MRSA is resistant to most antibiotics, but can be treated with vancomycin. Published studies show that approximately 2 percent of persons in the community and up to 5 percent to 8 percent of hospitalized patients harbor MRSA. The Centers for Disease Control and Prevention recommend that patients with MRSA be placed in single rooms and that medical staff wear gowns and gloves while caring for them to prevent spreading MRSA among patients.

“The severity of illness associated with MRSA in hospitalized patients urges us to identify the best way to reduce risks of infection,” Huang said. “Active research is ongoing to determine the safest and most effective intervention for different types of patients. Options include various antibiotic treatments, bathing agents and a hope for an effective vaccine.”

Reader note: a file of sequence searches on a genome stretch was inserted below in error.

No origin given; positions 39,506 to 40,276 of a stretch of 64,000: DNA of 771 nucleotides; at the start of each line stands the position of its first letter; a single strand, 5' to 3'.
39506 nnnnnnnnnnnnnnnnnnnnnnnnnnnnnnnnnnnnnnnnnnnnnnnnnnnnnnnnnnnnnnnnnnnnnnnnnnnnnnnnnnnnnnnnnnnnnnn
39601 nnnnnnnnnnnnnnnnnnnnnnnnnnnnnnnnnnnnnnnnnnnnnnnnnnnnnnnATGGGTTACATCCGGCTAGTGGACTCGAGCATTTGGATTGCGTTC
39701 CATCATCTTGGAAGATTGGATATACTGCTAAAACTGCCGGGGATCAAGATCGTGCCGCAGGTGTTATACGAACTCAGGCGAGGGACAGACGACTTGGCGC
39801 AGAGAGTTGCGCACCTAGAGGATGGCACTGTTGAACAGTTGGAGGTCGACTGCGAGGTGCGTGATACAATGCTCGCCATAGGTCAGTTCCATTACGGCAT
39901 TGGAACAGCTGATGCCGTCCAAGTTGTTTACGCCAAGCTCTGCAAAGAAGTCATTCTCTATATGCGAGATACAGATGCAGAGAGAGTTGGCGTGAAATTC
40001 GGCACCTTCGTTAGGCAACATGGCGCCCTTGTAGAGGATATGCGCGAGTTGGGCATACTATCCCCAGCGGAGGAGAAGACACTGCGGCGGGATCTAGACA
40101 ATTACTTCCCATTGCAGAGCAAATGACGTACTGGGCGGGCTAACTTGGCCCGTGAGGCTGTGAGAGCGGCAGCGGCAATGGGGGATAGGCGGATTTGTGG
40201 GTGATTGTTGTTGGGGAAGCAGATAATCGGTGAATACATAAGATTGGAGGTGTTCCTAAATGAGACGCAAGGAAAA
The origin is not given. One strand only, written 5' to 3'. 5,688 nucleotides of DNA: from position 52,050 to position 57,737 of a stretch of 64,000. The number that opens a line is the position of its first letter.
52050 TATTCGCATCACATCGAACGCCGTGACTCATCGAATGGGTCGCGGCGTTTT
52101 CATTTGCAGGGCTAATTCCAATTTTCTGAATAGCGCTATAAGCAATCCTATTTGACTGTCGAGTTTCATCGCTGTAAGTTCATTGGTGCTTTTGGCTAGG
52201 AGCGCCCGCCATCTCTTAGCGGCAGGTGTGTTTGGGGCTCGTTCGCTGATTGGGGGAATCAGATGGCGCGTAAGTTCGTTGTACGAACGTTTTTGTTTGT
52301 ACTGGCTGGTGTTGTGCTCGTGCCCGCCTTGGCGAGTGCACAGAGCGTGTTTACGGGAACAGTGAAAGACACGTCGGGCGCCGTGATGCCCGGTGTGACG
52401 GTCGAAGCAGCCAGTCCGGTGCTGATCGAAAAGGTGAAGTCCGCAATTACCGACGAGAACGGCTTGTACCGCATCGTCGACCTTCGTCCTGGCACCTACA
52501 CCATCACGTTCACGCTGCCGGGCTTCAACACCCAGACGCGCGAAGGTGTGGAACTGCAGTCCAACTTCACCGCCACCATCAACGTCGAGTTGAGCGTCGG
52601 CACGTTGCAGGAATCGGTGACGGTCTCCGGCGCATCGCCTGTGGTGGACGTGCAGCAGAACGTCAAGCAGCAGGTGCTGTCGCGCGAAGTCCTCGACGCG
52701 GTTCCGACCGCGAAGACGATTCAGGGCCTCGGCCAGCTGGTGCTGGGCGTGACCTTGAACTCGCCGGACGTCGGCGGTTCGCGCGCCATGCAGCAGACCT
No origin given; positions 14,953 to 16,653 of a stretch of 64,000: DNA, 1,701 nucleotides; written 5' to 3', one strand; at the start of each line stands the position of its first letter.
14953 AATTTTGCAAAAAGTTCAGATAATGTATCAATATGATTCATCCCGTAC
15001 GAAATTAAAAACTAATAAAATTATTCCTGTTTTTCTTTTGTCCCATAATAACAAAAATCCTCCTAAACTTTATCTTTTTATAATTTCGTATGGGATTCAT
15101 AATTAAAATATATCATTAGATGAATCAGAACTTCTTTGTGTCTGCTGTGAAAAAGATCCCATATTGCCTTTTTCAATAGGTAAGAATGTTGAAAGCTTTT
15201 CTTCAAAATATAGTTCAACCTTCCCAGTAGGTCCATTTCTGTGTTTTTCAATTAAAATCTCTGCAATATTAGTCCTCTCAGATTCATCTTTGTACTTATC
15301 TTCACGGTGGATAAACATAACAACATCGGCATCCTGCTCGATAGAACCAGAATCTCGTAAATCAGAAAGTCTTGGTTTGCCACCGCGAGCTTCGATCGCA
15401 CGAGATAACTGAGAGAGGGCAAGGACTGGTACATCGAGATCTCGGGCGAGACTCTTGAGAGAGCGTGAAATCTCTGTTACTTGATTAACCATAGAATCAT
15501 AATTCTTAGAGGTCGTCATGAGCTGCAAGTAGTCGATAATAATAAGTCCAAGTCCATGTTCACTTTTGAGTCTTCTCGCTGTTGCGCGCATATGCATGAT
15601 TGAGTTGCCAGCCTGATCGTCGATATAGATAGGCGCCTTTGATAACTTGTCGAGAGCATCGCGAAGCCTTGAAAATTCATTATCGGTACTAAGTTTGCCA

An assistant professor of medicine, Huang was an infectious diseases physician at Brigham & Women’s Hospital in Boston and an assistant professor at Harvard Medical School when the study was conducted. She joined UC Irvine in 2007.

Source: University of California, Irvine

Explore further: Antibiotics warranted for kids with minor staph infections

Related Stories

Antibiotics warranted for kids with minor staph infections

September 26, 2017
The overuse of antibiotics has left some doctors questioning whether to give such drugs to children diagnosed with uncomplicated staph infections. Such infections often occur on the skin and look like a pus-filled bug bite.

Investigators may unlock mystery of how staph cells dodge the body's immune system

September 21, 2017
For years, medical investigators have tried and failed to develop vaccines for a type of staph bacteria associated with the deadly superbug MRSA. But a new study by Cedars-Sinai investigators shows how staph cells evade the ...